Cholodenko manages a light, gentle, yet achingly real tone throughout. Paul's awkward attempts to offer advice based on life experience are sure to be resented, while Nic suspects he's trying to "steal" her family. The hurtful way teens can turn rebellious and snippy in an instant, the fear of the long-married that their mates no longer find them attractive, the festering resistance of a mild spouse to a controlling alpha partner, the parental melancholy of backing off and letting go, all are limned with wry humor and compassion.

film_The-Kids-Are-All-Right-Movie-PosterNone of these plot threads depend on the couple being gay; each character would go through exactly the same emotions if the central couple were straight. (Which makes the film heroic in the matter-of-fact way it taps into such universal feelings.) But Paul's straight male energy has an even more intrusive impact on this particular family, which Cholodenko uses to sly effect, both comic and dramatic (when Paul realizes where his own presumptions have gotten him).

Bening is absolutely marvelous as Nic, assuaging her rising alarm with red wine and acerbic wisecracks. Moore is disarming as a dizzy earth mother trying to get a grip. They make the most of these complex characters in a film bubbling over with irresistible humanity.

THE KIDS ARE ALL RIGHT ★★★1/2 Watch film trailer >>>

With Annette Bening, Julianne Moore, Mark Ruffalo, Mia Wasikowska, and Josh Hutcherson. Written by Lisa Cholodenko and Stuart Blumberg. Directed by Lisa Cholodenko. A Focus Features release. Rated R. 107 minutes.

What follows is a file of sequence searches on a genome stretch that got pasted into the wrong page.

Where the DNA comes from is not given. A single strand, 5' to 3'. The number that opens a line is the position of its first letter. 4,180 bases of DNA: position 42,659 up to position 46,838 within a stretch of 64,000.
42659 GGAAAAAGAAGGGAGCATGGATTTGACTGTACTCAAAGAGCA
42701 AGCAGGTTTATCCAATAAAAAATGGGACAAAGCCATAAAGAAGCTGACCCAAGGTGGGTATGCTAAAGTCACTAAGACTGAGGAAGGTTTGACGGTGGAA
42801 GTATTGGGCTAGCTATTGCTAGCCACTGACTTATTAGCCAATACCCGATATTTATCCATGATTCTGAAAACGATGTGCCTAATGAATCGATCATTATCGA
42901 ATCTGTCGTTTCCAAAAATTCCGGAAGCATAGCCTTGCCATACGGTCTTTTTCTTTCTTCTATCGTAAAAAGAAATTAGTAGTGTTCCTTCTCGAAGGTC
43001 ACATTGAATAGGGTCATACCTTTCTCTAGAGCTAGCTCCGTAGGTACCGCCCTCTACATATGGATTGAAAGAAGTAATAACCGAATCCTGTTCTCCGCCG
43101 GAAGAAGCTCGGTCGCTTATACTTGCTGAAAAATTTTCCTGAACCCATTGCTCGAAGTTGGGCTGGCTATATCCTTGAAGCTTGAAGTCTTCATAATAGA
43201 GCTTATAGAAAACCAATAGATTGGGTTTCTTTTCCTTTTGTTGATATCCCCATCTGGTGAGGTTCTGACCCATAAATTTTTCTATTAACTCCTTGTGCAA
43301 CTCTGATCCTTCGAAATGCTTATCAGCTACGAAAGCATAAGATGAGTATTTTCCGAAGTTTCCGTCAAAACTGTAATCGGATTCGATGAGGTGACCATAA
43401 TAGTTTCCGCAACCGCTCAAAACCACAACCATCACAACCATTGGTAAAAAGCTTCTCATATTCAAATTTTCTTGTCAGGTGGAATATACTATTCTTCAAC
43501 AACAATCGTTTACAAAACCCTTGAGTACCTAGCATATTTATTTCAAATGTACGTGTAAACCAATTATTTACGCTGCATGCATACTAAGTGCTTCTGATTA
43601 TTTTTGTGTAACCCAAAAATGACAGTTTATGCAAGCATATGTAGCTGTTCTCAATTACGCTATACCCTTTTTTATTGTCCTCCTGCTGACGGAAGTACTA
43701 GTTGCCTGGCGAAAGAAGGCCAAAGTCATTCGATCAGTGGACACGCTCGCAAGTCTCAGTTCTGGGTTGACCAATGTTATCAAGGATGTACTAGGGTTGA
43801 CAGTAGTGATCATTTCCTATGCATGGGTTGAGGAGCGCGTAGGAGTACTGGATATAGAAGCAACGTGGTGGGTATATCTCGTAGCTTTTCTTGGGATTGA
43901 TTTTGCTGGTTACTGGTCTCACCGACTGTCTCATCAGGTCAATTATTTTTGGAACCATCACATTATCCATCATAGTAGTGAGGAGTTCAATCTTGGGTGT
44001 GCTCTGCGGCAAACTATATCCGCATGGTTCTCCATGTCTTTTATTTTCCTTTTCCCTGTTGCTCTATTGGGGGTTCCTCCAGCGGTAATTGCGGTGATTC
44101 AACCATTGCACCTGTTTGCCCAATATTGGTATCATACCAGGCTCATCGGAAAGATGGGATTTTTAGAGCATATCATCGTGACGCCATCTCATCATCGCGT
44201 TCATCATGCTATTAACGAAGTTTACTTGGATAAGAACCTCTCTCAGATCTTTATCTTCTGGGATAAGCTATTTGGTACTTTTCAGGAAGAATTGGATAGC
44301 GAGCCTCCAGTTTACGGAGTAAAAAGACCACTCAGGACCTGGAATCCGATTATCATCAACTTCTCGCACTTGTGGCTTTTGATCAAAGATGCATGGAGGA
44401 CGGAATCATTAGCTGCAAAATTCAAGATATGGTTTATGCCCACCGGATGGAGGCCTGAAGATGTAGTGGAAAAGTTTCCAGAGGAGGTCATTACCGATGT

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Over Hills and Plains, Riding a White Horse, Bow and Arrows in Hand

Saturday, early morning, the sun enters and radiates the light of Sagittarius. Three hours later, the Sagittarius new moon (0.07 degrees) occurs. “Let food be sought,” is the personality-building keynote. “Food” means experiences; all kinds, levels and types. It also means real food. Sag’s secret is their love of food. Many, if not musicians, are chefs. Some are both. The energies shift from Scorpio’s deep and transformative waters to the “hills and plains of Sagittarius.” Sag is the rider on a white horse, eyes focused on the mountain peaks of Capricorn (Initiation) ahead. Like Scorpio, Sagittarius is also the “disciple.” Adventure, luck, optimism, joy and the beginnings of gratitude are the hallmarks of Sagittarius. Sag is also one of the signs of silence. The battle lines were drawn in Libra and we were asked to choose where we stood. The Nine Tests were given in Scorpio and we emerged “warriors triumphant.” Now in Sag, we are to be the One-Pointed Disciple, riding over the plains on a white horse, bow and arrows in hand, eyes focused on the Path of Return ahead. Sagittarians are one-pointed (symbol of the arrow). Sag asks, “What is my life’s purpose?” This is their quest, from valleys, plains, meadows and hills, eyes aimed always at the mountaintop. Sag emerges from Scorpio’s deep waters, conflict and tests into the open air. Sag’s quest is humanity’s quest. Sag’s quest, however, is always accompanied by music and good food.